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There has been a sharp rise in the incidents of fire since last week in Punjab and Haryana. Punjab, where almost all parts were set on fire in the last four days has already recorded over 5,021 fire incidents since May 2 and the maximum of 1,291 incidents was recorded alone on one day.


So, why exactly are farmers setting their crops on fire? How is it harmful to the crops and the environment? Here is everything you would want to know about this method of farming. Plumes of smoke is a common sight in the state of Punjab especially during the harvesting season of rice and the reason for the same is ‘Stubble farming’


What is stubble farming and why it is practised?


Stubble farming is setting the farm on fire to burn the residues of crops like rice and wheat. In India, still the mechanised method of harvesting is practised for crops like rice, which leaves the stubble on the farm and the farms burn the stubble to get rid of the residue. Also, as the harvesting time between rice and growing wheat is very less, stubble farming is the easiest and convenient method to get rid of the stubble.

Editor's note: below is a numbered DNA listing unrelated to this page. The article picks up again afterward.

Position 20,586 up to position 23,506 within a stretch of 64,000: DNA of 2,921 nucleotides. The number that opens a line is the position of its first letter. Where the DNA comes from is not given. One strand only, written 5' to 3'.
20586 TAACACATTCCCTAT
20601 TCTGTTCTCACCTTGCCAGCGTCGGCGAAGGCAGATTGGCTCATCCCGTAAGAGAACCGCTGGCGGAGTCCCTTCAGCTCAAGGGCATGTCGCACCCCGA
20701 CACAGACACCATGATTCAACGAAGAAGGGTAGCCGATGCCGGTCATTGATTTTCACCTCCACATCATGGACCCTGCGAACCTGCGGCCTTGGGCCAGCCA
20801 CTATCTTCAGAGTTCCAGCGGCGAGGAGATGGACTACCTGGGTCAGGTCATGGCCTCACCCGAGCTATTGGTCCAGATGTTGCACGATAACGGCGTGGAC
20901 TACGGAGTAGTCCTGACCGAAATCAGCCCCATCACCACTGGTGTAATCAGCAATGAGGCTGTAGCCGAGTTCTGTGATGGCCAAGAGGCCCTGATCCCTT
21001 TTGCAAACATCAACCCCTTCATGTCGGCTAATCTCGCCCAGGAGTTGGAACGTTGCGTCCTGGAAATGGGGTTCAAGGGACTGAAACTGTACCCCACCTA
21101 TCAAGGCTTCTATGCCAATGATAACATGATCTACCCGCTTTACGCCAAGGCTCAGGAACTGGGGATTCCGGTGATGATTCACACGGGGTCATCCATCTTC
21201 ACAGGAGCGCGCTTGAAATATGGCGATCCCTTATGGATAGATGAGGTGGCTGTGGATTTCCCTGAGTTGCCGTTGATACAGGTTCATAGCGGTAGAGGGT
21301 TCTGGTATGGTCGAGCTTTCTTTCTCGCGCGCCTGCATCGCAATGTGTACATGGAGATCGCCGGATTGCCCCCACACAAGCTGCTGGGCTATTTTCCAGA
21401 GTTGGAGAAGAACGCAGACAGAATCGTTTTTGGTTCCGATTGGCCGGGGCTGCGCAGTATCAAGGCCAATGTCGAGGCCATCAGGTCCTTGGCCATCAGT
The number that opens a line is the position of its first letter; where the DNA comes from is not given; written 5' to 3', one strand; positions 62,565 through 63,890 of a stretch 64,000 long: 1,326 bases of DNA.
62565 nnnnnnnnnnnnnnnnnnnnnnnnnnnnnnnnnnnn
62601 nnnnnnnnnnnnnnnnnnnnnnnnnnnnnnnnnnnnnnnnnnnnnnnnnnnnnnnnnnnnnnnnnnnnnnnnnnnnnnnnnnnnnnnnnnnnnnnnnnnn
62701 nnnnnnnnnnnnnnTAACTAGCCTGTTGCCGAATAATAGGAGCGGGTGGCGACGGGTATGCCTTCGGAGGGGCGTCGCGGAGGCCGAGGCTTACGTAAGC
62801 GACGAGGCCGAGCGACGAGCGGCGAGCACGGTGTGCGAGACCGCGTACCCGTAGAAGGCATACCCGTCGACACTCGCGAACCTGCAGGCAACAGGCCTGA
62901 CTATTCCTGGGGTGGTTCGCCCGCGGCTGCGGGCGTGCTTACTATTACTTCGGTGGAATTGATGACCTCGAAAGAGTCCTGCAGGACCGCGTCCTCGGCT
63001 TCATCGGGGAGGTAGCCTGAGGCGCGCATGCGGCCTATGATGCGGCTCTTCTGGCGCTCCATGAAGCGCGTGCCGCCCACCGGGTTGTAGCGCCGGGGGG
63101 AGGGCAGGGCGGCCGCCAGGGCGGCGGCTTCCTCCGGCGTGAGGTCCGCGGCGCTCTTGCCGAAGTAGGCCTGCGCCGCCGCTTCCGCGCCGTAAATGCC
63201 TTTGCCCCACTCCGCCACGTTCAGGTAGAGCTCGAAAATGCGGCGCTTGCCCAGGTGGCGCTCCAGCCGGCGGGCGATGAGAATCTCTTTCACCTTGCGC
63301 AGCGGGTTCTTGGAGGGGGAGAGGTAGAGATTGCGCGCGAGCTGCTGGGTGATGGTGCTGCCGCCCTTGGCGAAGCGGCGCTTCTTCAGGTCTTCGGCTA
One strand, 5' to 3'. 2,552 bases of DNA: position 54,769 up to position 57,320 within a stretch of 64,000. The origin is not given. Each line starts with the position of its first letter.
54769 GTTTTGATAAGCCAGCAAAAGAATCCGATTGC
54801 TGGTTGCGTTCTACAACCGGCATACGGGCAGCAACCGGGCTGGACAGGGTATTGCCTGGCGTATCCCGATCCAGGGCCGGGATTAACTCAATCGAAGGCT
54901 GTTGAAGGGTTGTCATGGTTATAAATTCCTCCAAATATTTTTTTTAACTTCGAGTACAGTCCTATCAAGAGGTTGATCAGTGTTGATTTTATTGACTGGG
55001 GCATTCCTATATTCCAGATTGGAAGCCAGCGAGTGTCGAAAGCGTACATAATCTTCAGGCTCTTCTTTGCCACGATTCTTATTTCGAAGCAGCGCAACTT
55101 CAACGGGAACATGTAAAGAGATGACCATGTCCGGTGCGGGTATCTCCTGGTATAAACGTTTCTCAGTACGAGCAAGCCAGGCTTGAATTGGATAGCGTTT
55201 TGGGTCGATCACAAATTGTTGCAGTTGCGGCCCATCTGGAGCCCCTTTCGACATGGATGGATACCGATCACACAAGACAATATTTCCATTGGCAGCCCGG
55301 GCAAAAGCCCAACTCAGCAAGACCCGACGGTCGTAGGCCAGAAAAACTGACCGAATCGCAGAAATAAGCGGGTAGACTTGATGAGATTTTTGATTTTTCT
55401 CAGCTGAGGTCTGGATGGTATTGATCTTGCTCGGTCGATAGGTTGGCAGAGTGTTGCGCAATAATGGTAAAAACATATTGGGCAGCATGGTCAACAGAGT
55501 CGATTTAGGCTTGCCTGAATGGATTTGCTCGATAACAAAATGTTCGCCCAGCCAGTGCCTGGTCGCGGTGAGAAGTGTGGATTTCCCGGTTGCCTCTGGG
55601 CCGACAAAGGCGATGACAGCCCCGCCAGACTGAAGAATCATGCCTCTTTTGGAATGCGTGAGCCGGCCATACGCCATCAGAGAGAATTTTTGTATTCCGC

How is it harming the environment and health?


Burning of straw emits poisonous gases like carbon dioxide, methane, carbon monoxide, nitrogen oxide, sulphur oxide and a large amount of particulate matter in the environment which degrades the quality of air and the toxic elements in the air also contributes to hazardous impacts on the health causing respiratory problems and other health issues. Apart from that it also degrades the quality of soil because the burning of stubble impacts the fertility of the soil.

Is there any way out?


Power industries have offered a way out for this. A Rice straw proves to be a good source of generating electricity and they are encouraging farmers to sell the stubble. It can not only be an additional source of income for farmers but can also prevent the air from polluting.

However, like every year there have been records of farmers setting crops on fire which make it clear this solution isn't practiced.

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Author- Neha Wadhwa

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